19 New York Startups


Ad tech veteran, Ari Paparo, shares some perspective on the various startups he came across during his recent job search.

I was on the job market for the past couple of months and adopted a very expansive approach to the search, taking an average of 5 networking meetings per day, every day, withI love NY anyone who would meet with me. In every meeting I asked the same question: “What’s going on in New York that’s really cool and exciting?” And you know what, there’s a lot of amazing stuff going on in New York!

Now that I have a job, I thought I’d give a shout-out to all the companies I’ve chatted with, met and heard about, with my own plain-English description of what they do (and a little snark). This isn’t a comprehensive guide to NY start-ups, but rather a window into some “movers and shakers,” many of which may not even be on your radar.

Adaptly: Platform for buying and analyzing social advertising. A leader in a hot market. Winner: Coolest website navigation.

Art.sy: Pandora for fine art. The only start-up with art historians on staff, they classify works along a comprehensive taxonomy to allow discovery of art within galleries. Winner: Best office view.

Fancy Hands: Outsourced personal assistant chores like “order me a car service to get to JFK.” Winner: Best company name.

Innovid: Online video advertising is exploding, but advertisers and agencies lack tools for measuring and controlling their spending. Innovid gives a single view for all video advertising across the web and mobile. Disclosure: I am an advisor. Winner: Right idea at the right time.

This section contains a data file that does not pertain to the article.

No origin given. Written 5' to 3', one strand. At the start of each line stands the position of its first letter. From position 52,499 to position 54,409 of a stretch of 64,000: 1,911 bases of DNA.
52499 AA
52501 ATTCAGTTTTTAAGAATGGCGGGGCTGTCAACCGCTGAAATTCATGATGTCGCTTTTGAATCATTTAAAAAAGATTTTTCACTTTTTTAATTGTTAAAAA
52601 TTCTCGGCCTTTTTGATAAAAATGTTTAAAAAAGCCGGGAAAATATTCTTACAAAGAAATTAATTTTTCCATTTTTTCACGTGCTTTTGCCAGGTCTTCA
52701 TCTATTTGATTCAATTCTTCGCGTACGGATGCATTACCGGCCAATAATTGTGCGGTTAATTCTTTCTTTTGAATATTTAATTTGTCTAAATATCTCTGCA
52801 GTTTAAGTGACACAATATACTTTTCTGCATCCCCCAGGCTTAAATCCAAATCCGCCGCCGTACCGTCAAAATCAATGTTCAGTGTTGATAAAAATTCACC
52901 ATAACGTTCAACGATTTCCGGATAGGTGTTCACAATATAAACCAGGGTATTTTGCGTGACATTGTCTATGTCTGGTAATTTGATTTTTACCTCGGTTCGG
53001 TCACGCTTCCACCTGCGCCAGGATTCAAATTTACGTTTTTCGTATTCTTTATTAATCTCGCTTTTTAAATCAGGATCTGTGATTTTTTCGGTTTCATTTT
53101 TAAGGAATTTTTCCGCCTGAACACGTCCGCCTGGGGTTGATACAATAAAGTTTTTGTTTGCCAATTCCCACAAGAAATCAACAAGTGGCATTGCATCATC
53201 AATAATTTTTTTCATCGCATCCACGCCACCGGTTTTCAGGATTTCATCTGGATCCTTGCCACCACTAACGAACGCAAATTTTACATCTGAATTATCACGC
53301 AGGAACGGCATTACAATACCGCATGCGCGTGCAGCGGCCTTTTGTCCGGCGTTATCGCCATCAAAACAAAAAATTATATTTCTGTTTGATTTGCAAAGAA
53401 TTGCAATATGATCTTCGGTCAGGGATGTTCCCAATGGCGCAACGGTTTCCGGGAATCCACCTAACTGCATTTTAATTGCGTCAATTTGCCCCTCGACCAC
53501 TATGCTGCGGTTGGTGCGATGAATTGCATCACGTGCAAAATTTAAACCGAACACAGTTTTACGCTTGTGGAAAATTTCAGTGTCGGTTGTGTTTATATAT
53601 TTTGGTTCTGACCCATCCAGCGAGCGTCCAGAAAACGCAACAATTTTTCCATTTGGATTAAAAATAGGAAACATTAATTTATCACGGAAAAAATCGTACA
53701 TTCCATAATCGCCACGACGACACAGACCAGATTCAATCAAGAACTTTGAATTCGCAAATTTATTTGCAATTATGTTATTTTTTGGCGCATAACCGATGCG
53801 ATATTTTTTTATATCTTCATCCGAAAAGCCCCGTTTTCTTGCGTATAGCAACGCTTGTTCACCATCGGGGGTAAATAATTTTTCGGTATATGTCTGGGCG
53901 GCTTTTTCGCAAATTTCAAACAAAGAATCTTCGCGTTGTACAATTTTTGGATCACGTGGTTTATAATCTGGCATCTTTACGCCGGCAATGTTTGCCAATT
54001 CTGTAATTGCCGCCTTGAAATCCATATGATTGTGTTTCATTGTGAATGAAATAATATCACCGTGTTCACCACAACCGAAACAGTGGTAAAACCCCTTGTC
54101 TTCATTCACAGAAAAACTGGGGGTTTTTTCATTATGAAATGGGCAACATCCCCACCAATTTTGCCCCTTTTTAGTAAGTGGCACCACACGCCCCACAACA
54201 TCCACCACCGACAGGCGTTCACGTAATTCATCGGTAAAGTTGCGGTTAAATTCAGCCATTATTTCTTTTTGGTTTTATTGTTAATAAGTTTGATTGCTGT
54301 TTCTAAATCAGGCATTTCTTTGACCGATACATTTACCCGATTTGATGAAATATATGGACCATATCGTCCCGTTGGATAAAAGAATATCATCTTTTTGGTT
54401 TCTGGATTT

Intent Media: Imagine showing ads for your competitors on your own website, and making a coherent business case on why this is a good idea. Sounds crazy, but this is exactly what Intent Media has done in the travel vertical — showing ads for Expedia on Travelocity and vice-versa. Winner: Most dogs in office.

Jirafe: Jirafe offers ecommerce merchants an advanced dashboard for gaining insights into their sales, marketing, and operations. Winner: Worst office (aka, most frugal. Seriously, when they’re not coding the Jirafe team must torture POWs or butcher livestock in their office.)

LiveIntent: Advertising within email newsletters has been a notoriously difficult market and most of that inventory goes under-monetized. LiveIntent has solved this problem and is creating a marketplace for display-style advertising within emails. Winner: Best jerky.

Image representing LongTail Video as depicted ...

Source: CrunchBase

LongTail Video: Which video player is the most common across the web? YouTube? How about the JW Player, an open-sourced video player owned by LongTail Video. LongTail gives away the player for free, then upsells small and medium-sized publishers on video hosting, advertising services, etc. Winner: Best no-brainer exit.

Lua: Collaboration software specifically designed for multiple-location projects like concerts or movie productions. Very slick, very usable application across devices. Winner: Best t-shirt.

Magnetic: Harvests intent and search data from many, many websites and uses it to better target ads across the web. Winner: Best company name.